The employee-to-freelancer shift is 10 years ahead of schedule - what does that mean for product management?
Remember that prediction that was thrown around in pre-COVID times – something along the lines of “there’s gonna be more freelancers than employees at some point in the future”?To be honest, I also had to pull it up again — this was actually a study by Randstad US, published in 2016 (!):
Randstad US study projects massive shift to agile employment and staffing model in the next decade.
“"Our first-of-its-kind study serves as a wake-up call for business and HR leaders to quickly embrace and prepare for the disruptive changes impacting how, when, where and by whom work is conducted," said Jim Link, chief human resources officer at Randstad North America.
“The Shift From Employee-to-Freelancer Is 10 Years Ahead of Schedule (and that’s a good thing)”
What’s the jist, though?
- A ton of people are quitting their jobs. Dubbed The Great Resignation, lots of (especially white-collar) professionals are leaving their current positions, especially over disagreements about returning to the office.
- This is too good to not just repeat: Domino’s is offering a $500 signing bonus. If that’s not an indicator of how many power shifts are going on, we wouldn’t be able to tell.
- Amidst talent shortage, wage escalation and misalignment with personal aspirations, the equation of freelancing is increasingly making sense for a certain character of professionals, especially in specialized areas — so that Randstad prediction might just clock in a tad faster than originally anticipated.
So what? COVID has driven us to only be able to work in sweatpants anymore?
We’ve all had a…let’s diplomatically say, highly transformative year-and-a-half.
People have noticed that:
- quite a number of us are actually less productive in a corporate office, especially open-plan offices, than at home or at a remote location.
- being able to make work hours flexible may detriment work-life balance in the worst case, but especially affords family people the ability to transition between work and family time more seamlessly.
- as somewhat of an introspective time, more people than on average have probably also contemplated how well (or not) their current jobs align with their mid-to long-term plans & aspirations.
The main trade-off that freelancers make to solve the above aspects in their favor has always been job security — technically, yes, it’s safer to have an employment contract that provides a certain guarantee for money to be paid & services to be provided. Given that a lot of people were laid off during COVID — also many employees — this security seems to have lost a bit of its lore.
Also, freelancing used to convey a slightly different perception in some locales & industries — as “temps”, or people who “can’t get proper jobs”. Senior professionals are flipping that script by exploiting their market advantage and expressly not wanting to be hired permanently (even for a lot of money), changing that aforementioned perception.
Cool, but how does that relate to Product Management?
So — let’s check in: product management is one of those jobs that companies rather want you to do employed, full-time and on-site.
Product management is also a profession that requires a lot of ownership — which can be very stressful, and feel like it’s not worth it if you’re at odds with the team, the company or the product itself. Hence, the average tenure for product managers is estimated to be around 18 months.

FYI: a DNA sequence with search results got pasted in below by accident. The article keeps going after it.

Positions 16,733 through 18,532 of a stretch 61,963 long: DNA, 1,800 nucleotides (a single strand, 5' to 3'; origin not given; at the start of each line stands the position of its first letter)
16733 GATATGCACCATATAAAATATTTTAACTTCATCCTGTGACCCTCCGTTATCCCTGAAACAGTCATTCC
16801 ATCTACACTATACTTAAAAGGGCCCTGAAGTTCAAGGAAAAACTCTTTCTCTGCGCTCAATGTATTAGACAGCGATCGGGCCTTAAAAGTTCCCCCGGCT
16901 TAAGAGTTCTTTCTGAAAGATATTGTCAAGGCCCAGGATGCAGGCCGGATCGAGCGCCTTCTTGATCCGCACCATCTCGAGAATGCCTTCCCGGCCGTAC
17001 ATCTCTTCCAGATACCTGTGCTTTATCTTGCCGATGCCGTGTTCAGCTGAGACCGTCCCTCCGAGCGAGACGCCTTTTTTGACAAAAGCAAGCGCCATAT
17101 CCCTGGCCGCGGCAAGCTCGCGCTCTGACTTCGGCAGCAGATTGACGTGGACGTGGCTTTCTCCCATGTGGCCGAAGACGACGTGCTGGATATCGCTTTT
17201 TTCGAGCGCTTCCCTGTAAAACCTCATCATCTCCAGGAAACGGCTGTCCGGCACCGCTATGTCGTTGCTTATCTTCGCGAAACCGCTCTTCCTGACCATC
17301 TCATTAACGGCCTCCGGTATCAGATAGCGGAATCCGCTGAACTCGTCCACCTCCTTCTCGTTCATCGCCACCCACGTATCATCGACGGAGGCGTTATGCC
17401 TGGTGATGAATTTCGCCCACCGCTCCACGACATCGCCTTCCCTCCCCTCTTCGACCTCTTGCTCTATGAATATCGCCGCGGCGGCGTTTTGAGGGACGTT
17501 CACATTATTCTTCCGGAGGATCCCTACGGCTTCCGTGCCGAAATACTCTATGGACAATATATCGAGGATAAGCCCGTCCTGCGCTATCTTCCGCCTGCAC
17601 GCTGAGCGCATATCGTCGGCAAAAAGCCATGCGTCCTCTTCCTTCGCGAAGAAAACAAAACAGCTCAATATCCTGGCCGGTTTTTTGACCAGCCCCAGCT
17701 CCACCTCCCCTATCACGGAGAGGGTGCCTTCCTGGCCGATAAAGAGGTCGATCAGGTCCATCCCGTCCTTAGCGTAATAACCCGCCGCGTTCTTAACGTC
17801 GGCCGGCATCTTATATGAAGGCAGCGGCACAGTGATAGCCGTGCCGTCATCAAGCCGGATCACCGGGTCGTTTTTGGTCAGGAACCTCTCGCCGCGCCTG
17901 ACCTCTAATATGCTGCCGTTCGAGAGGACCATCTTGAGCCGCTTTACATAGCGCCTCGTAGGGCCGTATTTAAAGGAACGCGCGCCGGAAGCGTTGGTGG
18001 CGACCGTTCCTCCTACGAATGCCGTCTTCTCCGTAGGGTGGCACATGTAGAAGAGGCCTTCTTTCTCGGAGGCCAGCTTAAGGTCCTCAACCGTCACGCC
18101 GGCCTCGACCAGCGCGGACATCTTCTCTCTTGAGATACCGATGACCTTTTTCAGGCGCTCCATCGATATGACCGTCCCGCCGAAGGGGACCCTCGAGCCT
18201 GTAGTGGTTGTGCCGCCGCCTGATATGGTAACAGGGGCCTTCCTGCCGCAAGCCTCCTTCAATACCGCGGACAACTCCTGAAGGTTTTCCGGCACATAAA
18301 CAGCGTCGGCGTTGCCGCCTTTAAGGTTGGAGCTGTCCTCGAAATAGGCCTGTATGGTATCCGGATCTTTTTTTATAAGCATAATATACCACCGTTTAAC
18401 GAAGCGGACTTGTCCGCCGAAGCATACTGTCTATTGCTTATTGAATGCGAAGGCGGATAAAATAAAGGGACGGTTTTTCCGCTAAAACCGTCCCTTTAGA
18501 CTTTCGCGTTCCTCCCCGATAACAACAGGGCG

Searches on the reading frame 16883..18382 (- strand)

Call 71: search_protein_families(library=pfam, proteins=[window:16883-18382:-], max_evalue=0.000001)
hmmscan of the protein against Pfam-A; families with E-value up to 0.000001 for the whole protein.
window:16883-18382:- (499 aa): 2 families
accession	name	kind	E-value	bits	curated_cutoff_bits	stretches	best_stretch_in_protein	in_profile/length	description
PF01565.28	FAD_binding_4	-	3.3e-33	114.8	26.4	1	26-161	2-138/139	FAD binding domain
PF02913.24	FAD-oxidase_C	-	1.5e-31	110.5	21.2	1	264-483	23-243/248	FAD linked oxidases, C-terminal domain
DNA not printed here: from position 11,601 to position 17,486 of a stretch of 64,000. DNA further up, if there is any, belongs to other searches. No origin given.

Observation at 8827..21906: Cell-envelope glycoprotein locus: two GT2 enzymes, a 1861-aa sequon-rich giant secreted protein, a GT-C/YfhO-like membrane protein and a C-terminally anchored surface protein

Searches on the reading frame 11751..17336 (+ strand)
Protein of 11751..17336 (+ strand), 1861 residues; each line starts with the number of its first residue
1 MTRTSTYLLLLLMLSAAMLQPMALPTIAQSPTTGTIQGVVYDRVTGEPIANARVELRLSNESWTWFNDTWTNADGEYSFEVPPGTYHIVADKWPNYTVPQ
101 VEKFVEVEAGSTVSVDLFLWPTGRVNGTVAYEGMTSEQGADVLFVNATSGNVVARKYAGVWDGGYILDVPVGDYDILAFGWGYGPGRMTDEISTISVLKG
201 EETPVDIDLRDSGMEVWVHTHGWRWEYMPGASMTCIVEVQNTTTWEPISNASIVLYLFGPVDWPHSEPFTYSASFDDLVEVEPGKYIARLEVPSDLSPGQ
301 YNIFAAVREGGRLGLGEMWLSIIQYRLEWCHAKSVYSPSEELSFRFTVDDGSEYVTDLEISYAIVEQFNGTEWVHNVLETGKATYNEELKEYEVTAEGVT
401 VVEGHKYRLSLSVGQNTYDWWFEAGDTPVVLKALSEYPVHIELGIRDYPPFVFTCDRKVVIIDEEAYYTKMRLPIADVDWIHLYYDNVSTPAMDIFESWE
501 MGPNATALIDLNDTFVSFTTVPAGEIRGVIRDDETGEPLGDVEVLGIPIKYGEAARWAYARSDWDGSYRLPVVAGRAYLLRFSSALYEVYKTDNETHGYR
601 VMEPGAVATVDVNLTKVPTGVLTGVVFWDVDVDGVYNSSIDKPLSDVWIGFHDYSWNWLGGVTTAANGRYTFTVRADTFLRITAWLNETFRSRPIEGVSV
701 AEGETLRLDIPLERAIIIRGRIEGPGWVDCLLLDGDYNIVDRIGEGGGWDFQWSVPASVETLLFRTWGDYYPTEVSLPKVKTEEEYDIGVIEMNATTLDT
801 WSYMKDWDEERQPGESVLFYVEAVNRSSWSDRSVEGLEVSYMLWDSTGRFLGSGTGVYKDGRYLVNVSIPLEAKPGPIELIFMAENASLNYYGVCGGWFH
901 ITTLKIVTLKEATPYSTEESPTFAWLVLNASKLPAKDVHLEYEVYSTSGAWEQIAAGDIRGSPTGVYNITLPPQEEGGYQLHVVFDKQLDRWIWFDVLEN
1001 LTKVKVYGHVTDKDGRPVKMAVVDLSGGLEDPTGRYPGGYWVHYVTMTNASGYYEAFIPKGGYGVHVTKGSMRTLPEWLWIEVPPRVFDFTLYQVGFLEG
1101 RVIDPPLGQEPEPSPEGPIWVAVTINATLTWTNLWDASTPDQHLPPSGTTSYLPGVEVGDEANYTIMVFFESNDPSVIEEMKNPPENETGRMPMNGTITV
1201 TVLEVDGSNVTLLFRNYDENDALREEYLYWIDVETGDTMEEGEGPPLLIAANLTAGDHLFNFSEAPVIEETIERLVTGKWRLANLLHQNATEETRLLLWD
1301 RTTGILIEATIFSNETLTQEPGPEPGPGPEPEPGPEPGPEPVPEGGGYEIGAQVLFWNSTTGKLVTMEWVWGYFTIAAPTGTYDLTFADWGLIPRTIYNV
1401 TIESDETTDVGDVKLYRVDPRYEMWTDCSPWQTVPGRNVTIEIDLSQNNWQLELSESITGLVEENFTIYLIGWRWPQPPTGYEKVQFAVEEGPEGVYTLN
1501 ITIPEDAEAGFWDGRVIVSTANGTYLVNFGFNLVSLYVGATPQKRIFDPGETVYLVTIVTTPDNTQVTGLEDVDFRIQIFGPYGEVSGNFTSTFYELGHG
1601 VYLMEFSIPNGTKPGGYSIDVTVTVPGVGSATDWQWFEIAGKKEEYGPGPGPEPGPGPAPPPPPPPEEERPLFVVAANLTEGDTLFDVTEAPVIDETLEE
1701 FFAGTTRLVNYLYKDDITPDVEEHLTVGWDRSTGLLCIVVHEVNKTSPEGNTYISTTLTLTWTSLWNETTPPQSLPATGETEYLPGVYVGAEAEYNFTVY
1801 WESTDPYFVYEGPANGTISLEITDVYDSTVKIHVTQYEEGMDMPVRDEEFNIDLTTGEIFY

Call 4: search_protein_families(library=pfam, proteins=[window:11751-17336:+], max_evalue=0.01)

Product management tends to be a profession that isn’t dominated by extremely young professionals; a good portion of us are over 30 years of age, and thus the likelihood of having a family in the mix is substantial.
I like to break down product management work phases into 2 types — with others-work (communication & interaction), and alone-work (focus & thinking).
- The latter is obviously done better on your own, wherever you do it best.
- The former isn’t easy to transition into a remote/flexible setting, but that’s rather owed to adapting to new tools, formats & workflows than in-person meetings, presentations and workshops being the eternal pinnacle of work & collaboration.
In product management, the war for talent is serious — especially when it comes to getting great product managers over average product managers.
I’m not going to bore you with these corny “good PM/bad PM” lists & visuals (that's useless and toxic content anyway) — the only important detail is that your hiring/staffing decision as a company may make or break your product.
Over in the other war (for business), given that speed is an ever-increasing leverage factor, I’m not sure how long some organizations will be able to sustain the “3-month-onboarding” thing that Marty Cagan used to write about. Onboarding will need to become faster and more frictionless to establish/maintain a competitive edge.
So, what’s the prediction here?
Freelancing in product management is going to become more common sooner than expected.
Companies will start prioritizing speed over cost-efficiency/longevity in regards to staffing decisions.
More (specialized) small & boutique product management consultancies like Product People are going to be popping up.
Going remotely, product managers’ success will strongly rest on their aptitude with tools like Miro, Mural, Notion, Slack, Confluence and so on.
As the product management function will further mature, companies will feel (and be) more in control of determining talent fit as well as establishing plug-and-play processes (i.e. to easily scale talent up and down, over letting information silos build up).
The author of this article, Bertrand Rothen, is a freelance product manager and part of our community. If you are in need of highly skilled product managers reach out to our expertmatch team. Or if you yourself are an expert in your field join our freelancer community.